Especially in the long program teams try to introduce something creative. Team Sweden 2, Boomerang, had an interesting twist with their dresses during their A Day in the Dance Studio program. They started in white dresses and black tights, a somewhat unusual look. Then, at a music change part way through the program, the dresses suddenly – somehow – came apart and were stowed underneath the skirts, transforming virtually instantly into black dresses.
One of the most spectacular and exciting elements of the long program is the group lifts. Typically the lift involves 3 skaters lifting a fourth to an overhead position. Here Team Canada 1, Nexxice, performs their lift. The positions of the lifted skater are becoming more elaborate – and risky. The group typically rotates and travels during the lift. Teamwork and cooperation are essential!
Here is an overview view of the group lift performed by Team Finland 1, Marigold Ice Unity. Note that the four groups are expected to rotate and travel in a synchronized manner and are scored accordingly.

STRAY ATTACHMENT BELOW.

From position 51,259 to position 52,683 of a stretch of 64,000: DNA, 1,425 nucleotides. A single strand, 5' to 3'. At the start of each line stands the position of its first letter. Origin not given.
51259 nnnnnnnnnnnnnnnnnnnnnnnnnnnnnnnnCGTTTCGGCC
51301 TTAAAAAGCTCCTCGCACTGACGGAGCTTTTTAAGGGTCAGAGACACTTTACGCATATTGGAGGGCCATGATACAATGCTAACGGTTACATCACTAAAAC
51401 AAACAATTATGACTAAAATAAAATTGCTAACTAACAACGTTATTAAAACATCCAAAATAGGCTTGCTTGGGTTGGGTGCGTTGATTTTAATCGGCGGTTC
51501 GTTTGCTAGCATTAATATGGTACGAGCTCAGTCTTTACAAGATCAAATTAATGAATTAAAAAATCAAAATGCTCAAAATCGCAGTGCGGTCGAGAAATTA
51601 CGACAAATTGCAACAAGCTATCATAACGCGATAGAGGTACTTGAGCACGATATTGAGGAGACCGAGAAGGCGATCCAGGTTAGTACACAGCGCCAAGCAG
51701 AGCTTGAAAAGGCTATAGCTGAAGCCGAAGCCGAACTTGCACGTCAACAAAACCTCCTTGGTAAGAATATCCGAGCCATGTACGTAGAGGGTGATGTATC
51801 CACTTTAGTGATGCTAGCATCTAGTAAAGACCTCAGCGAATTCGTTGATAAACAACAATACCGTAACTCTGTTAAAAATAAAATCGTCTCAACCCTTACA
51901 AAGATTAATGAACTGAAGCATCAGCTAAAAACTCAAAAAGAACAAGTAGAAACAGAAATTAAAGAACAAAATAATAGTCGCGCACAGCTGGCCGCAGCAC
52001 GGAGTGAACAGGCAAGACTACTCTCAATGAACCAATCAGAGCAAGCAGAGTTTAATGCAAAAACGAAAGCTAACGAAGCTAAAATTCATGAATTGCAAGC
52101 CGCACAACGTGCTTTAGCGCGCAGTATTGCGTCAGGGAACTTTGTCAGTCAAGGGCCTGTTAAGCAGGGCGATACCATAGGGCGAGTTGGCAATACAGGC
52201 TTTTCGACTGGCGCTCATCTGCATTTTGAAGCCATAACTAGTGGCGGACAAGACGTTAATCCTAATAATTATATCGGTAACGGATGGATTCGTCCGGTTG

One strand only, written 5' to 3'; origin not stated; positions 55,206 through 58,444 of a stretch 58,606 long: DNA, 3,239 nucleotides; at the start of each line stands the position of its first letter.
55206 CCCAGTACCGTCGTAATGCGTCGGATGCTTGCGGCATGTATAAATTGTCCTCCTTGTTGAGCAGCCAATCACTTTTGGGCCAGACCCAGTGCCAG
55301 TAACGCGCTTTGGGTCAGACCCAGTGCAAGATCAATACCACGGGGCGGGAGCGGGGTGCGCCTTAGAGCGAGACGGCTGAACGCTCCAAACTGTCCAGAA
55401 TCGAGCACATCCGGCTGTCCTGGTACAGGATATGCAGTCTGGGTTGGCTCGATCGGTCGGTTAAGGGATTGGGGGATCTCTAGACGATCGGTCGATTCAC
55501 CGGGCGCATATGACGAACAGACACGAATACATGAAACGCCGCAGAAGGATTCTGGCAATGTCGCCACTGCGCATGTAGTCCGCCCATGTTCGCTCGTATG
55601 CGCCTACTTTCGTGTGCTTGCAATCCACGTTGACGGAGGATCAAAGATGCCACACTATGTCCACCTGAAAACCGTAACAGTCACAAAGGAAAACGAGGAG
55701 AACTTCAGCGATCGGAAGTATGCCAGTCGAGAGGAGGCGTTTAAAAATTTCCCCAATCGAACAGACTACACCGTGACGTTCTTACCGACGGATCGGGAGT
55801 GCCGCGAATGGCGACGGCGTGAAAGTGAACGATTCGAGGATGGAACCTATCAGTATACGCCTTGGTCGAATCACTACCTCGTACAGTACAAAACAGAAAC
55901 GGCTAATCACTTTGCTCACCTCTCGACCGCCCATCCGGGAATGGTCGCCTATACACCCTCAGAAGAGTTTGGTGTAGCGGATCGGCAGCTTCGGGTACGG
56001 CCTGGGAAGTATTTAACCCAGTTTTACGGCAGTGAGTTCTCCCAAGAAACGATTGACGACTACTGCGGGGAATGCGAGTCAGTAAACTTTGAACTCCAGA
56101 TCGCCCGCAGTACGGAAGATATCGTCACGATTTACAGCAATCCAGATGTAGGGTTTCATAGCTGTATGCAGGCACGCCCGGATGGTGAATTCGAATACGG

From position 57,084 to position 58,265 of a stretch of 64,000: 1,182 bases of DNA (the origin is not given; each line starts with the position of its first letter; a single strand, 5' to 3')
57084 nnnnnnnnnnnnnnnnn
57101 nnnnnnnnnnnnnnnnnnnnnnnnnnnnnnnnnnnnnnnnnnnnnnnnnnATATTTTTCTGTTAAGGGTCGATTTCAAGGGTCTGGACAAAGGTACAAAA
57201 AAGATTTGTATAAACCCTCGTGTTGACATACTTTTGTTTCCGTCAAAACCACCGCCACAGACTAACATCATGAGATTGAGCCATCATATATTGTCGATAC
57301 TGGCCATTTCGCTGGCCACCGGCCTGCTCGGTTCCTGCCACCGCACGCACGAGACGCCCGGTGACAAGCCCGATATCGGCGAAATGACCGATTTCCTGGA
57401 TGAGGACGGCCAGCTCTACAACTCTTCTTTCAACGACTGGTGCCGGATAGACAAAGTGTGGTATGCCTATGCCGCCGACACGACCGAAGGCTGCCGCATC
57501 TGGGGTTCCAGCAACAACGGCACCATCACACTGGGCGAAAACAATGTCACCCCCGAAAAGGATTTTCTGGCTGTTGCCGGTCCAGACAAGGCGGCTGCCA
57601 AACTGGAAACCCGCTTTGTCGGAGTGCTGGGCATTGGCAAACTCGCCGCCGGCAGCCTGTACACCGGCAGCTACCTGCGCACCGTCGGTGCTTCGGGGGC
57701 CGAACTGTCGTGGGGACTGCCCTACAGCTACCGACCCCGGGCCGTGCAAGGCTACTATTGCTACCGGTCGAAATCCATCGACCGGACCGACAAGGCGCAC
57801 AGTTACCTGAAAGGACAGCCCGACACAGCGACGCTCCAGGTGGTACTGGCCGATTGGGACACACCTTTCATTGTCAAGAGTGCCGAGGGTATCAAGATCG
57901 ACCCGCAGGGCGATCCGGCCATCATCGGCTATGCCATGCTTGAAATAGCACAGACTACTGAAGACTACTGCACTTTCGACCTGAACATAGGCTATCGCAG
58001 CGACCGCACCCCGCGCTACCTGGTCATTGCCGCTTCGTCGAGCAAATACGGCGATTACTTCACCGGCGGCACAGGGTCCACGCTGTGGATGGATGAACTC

Elsewhere in the Team Finland 1 program, during a so-called creative element, five or six skaters performed a group lift in which three skaters lifted a fourth overhead (as usual) but then one or two of the lifting skaters did an exchange of position like a pass-off maneuver.
Almost impossibly, the long program scores for Team Canada 1 and Team Finland 1 were identical (143.67). Therefore the final placement was determined by the short program scores, with Team Canada 1 winning by 0.67 point. As it turns out, Team Canada 1 was like the home team, since they train at a rink only about 5 miles away from the competition arena. The bronze medal was earned by Team Russia 1, their first world medal in synchronized skating. Here the teams are lined up during the medal ceremony, after receiving their medals.
A special mat had been placed on the ice for the official press photographers to gather to take photos.
The ceremony concluded with raising the flags of the medal-winning teams and the playing of the Canadian national anthem.
It was an exciting experience to watch Synchro Worlds. The atmosphere was simply electric, of course especially for the Canadian teams, but very enthusiastic for all of the teams. I have managed to attend all of the Synchro Worlds events held in North America, and look forward to the next one.